A new proposal has surfaced for a property in Toronto's Sterling Road area, in place of the 'Lower JCT' development that had been planned by the original developer Castlepoint Numa. Located within walking distance southeast of Dundas West subway station and Bloor GO and UP Express station, the area is quickly redeveloping with large-scale projects like Choice Properties' 2280 Dundas West, proposed across the rail corridor to the west.

Aerial overview of the site, image via Google Maps

Castlepoint Numa's original 'Lower JCT' version of the project intended to bring 7 new buildings to the area on Sterling Road surrounding the newly renovated Tower Automotive Building housing the Museum of Contemporary Art and various businesses. The remaining land around the Tower Automotive Building has now purchased by Hines and Marlin Spring. Hines submitted the first proposal following the sale near the end of 2019 in the form of the two T3 mass-timber office buildings that will be located on the south end of the site (Blocks 3A and 5A). Blocks 5B, 3B, and 4B have all been purchased by Marlin Spring for the residential portion of the project. 4A and 5C do not yet have development proposals put forward.

Now, Marlin Spring is beginning development with Block 4B, recently submitting a Site Plan Approval application for a 17-storey condominium on the site. We have given the block a provisional address of 201 Sterling Road until that number or another one are conformed.

Overview of the blocks on Sterling Road, image via submission to the City of Toronto

Designed by Graziani and Corazza Architects, the slab-style building is massed rectangularly up to the 14th level, with an extrusion on the east side of the tower reaching 17 floors high plus a mechanical penthouse. Abutting the Barrie GO line, the building is designed with safety measures in the event of a accident on the line: in addition to a 7.5-metre-high crash wall, a 25-metre setback under a 45-degree angular plane restricts the floorspace to non-sensitive uses only (such as dwelling units that would be affected most dramatically in the event of a crash). Instead, that space is conveyed to a raised parking garage. The 15-17th floor extrusion likely makes up for a portion of the Gross Floor Area (GFA) lost due to this restriction.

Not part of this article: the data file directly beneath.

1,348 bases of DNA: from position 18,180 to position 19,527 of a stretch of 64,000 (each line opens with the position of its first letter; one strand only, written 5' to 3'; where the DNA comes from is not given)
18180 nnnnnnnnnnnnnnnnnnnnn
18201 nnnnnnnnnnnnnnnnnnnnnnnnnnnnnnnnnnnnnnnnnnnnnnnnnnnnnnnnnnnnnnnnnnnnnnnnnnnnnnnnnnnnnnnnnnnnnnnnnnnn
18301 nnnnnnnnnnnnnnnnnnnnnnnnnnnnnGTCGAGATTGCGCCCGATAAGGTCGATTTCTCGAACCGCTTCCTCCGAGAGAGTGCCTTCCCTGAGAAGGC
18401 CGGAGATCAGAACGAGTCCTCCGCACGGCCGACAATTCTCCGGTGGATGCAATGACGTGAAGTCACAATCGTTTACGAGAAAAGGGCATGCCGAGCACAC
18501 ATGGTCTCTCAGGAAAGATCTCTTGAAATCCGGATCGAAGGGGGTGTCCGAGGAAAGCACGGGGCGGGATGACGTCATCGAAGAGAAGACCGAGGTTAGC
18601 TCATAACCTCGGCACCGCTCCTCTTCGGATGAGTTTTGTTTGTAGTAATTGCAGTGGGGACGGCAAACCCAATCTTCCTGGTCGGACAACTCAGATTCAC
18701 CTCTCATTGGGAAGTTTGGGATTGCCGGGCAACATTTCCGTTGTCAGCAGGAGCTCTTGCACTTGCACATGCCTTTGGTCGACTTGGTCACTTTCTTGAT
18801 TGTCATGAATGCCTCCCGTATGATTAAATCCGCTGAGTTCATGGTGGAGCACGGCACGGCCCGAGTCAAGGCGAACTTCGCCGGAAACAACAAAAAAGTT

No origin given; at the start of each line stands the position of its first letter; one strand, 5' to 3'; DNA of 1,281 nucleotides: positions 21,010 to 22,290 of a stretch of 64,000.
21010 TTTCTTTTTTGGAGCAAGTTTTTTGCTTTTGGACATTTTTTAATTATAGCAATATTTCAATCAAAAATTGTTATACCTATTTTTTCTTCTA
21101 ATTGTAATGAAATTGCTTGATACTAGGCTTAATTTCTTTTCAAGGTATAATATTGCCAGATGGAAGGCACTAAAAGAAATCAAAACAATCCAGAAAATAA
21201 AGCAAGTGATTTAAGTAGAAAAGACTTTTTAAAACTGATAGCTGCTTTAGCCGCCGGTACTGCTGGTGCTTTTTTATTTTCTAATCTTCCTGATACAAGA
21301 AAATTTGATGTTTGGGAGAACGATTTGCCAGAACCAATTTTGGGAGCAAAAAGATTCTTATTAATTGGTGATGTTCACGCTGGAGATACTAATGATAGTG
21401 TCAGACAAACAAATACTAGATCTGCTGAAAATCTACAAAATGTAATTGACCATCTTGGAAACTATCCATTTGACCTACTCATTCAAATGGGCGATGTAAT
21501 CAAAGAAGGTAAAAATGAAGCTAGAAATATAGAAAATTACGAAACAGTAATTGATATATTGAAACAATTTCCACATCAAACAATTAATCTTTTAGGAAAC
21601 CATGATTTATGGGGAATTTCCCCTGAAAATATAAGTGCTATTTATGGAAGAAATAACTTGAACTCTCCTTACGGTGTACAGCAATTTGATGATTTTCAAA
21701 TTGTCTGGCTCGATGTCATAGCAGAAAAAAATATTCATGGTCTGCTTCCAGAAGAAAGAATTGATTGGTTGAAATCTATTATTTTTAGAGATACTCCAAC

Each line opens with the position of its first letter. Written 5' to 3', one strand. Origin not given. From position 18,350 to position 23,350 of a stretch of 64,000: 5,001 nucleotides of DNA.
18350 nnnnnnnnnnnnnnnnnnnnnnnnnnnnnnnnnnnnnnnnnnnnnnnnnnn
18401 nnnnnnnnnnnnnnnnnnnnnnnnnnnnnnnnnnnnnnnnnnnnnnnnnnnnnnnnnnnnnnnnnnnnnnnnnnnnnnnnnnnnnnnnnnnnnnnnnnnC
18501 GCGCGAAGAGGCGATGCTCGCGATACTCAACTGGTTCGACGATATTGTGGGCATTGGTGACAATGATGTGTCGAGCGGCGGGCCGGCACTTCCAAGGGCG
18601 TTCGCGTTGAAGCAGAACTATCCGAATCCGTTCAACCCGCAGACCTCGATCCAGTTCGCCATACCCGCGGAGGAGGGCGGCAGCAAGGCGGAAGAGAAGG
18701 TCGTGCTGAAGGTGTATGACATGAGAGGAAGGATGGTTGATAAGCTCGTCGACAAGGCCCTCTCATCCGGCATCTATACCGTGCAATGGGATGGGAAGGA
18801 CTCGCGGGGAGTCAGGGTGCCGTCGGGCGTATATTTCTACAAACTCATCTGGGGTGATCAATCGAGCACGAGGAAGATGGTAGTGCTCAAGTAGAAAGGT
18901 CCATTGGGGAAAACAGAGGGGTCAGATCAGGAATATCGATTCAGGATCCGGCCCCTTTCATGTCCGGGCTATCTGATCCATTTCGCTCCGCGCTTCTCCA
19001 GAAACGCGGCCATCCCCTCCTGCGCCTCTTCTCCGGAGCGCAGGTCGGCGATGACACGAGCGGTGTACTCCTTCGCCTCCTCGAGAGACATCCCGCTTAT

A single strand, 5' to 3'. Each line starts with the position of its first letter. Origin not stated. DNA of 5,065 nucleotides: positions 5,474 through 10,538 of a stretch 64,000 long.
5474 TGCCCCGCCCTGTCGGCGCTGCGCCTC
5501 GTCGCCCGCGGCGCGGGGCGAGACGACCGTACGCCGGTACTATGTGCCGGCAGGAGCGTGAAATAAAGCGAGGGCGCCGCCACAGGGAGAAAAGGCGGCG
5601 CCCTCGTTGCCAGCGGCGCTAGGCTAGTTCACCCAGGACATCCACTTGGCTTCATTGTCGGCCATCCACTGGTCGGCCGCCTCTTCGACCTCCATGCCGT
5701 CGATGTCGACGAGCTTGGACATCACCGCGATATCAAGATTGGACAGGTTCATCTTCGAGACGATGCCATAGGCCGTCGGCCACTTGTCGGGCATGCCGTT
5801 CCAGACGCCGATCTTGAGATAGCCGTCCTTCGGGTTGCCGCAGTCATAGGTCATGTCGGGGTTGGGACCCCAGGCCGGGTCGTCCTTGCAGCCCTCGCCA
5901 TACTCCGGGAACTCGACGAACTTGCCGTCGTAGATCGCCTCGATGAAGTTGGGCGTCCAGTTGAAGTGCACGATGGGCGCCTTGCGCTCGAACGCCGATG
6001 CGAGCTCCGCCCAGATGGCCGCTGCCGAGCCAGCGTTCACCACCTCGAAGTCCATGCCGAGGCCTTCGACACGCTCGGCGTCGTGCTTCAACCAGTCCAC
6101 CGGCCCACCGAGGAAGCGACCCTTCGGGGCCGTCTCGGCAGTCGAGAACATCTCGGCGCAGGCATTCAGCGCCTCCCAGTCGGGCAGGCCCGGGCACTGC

East-west elevation looking north, image via submission to the City of Toronto

The building would be clad in sandstone coloured panels at the lower levels, with brick above. The brick facing is applied on the furthest east and west portions of the tower, with the middle to be clad in a window wall system so as to break up the massing of the 52-metre long tower. 

Ground floor material plan, image via submission to the City of Toronto

Proposing 243 condo units and 1,079 m² of commercial space spread over two floors, the plan calls for a mix of 145 one-bedroom, 74 two-bedroom, and 24 three-bedroom units.

The new site plan application also conveys Block 2 of the site for public parkland dedication, and will involve a realignment of the south end of Perth Avenue. 

Additional information and images can be found in our Database file for the project, linked below. Want to get involved in the discussion? Check out the associated Forum thread, or leave a comment below.

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Related Companies:  architects—Alliance, Bousfields, Castlepoint Numa, COUNTERPOINT ENGINEERING, Devisubox, EQ Building Performance Inc., Ferris + Associates Inc., Gradient Wind Engineers & Scientists, Graziani + Corazza Architects, Greybrook Realty Partners, Grounded Engineering Inc., Hazelview Investments, Jablonsky, Ast and Partners, Janet Rosenberg & Studio, Menard Canada Inc., Multiplex, RJC Engineers, The Mitchell Partnership Inc., U31, Urban Strategies Inc., Vortex Fire Consulting Inc. , WZMH Architects